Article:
listeners and even communicate on a more direct way. To some extent the
great divide between the artists/bands and the audience is drastically
reduced. And to me this is a good thing. On the other side the audience
too has to make an effort and understand the work ethics of single
artists/bands. If people recognise the sincere and true musicians and
artists from the manufactured ones they will be more keen on supporting
them, coming to the shows, buy the cds and even meet and shake hand.
Plus, at the end of the day, nothing will eliminate the experience of a
live show. And that will always be there and untouched by technology.



6. What made you want to start playing guitar and who have been your musical influences?



I think I started playing when I was about 11 years old. Early
influences as mentioned already was the blues revival of the late
sixties/early seventies, plus my father and brother record collection.
Just the usual classic, early Floyd, Stones, some early prog. etc.

Since then i went through loads of different kinds of music and to
this day i am finding and discoverying new things. I believe there's bad
and good music in every section of your record store so i enjoy classic
rock, blues, alt-country, bluegrass, jazz, you mame it



Influences? just too many to mention. From Duane Allman to Johnny
Winter, from contemporary jazz players like Bill Frisell to contemporary
bluegrass players like Tony Rice. On the more contemporary scene I
really like bands like Gov't Mule, Borth Mississippi Allstars, Derek
Trucks, Drive By Truckers. As I said, too many.



7. If you could create a fantasy band line-up who would be in it and why?



I love great skilled players, especially drummers and bassists, who
can combine high technical skill with a very vast knowledge of different
kinds of music. I believe good musicians should be able to corss
boundaries and styles in a totally natural way. So if I think about this
I would say my dream line up would involve musicians like Bela Fleck,
Jerry Douglas, Victor Wooten, Steve Smith. Again, too many to mention.



8. What have been the live highlights so far and why?



Well this actually is a hard question. I had the pleasure of playing
some great festival including in far countries like China – Crippled
Black Phoenix played there last June – which was brilliant, or in very
cool festivals in Europe. But the difference between a good show and a
memorable one has more to do with your state of mind on and off stage,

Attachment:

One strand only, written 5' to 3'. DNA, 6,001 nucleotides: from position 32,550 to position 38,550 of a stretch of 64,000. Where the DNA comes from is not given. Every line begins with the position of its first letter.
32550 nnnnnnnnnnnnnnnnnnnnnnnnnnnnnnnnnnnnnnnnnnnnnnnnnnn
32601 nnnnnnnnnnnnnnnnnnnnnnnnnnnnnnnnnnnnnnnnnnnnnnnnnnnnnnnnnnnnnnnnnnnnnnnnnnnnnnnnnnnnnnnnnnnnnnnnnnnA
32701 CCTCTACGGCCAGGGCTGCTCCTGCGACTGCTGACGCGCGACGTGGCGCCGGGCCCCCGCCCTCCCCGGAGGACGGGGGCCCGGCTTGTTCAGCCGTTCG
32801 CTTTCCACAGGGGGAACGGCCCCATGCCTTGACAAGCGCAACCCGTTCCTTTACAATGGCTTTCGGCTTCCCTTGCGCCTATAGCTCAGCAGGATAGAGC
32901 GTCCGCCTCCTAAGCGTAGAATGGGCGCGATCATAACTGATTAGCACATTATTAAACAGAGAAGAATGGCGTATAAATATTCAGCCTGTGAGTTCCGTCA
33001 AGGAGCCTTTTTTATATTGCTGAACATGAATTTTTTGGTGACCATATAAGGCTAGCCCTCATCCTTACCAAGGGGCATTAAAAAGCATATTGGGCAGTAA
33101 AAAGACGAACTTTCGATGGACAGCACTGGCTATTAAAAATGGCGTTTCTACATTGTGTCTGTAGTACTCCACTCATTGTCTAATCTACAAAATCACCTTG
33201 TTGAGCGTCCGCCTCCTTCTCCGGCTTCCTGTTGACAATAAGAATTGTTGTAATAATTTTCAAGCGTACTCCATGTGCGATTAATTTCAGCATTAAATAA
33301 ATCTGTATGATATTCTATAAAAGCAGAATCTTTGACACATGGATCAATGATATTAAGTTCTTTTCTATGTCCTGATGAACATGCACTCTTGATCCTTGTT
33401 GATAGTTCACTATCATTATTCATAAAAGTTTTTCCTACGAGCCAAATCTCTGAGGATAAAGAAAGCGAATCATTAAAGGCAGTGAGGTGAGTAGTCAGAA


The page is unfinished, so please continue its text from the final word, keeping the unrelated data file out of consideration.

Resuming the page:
There's an elusive element of the live performance which has to do with
the rational side of your brain totally shutting down. In those moments
the performance comes directly from a far deeper level, which is the
more creative one. This can happen literally everywhere, on a small
stage or on a large festivals in front of thousands of people. And those
are the most memorable moments.



9. Is the rock and metal scene still in good shape or do you
think there maybe to many bands out there now competing for an audience
that isn’t growing that much?




I am not I can properly answer this question. As a musician I never
think in this way. And of course music should not be seen as any sort of
competition for a sections of market. That's business talk that should
be left to bankers and business execs. I only want to play the music I
love with the people i like and respect and hopefully create something
interesting and meaningful along the way .



10. What do you enjoy doing in your spare time away from music?



My wife! I also like to read books, a lot about music of course, but
also about politics and society in general. I also enjoy good movies or
tv series. When I can I also follow Italian football. Napoli is the
team i support. Go guys!


Listen in to Get Ready to ROCK! Radio…
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In this show, first broadcast on Get Ready to ROCK! Radio on 2 February 2020, David Randall plays a selection of tracks from some of the artists who impressed at this year’s Giants Of Rock event in Minehead (24-27 January).

Featured Albums w/c 17 February (Mon-Fri)

09:00-12:00 NEWMAN Ignition (AOR Heaven)
12:00-13:00 BLACK SWAN Shake The World (Frontiers)
14:00-16:00 CORMAC O CAOIMH Swim Crawl Walk Run (indie)

Power Plays w/c 17 February (Mon-Fri)

SHAKRA Turn The Light On (AFM Records)
THE NIGHT FLIGHT ORCHESTRA Transmissions (Nuclear Blast)
RYDERS CREED Lost Soul (Off Yer Rocka Recordings)
FRAMING HANLEY Puzzle Pieces (Thermal Entertainment LLC)
ROBERT HART Mysterious (Escape Music)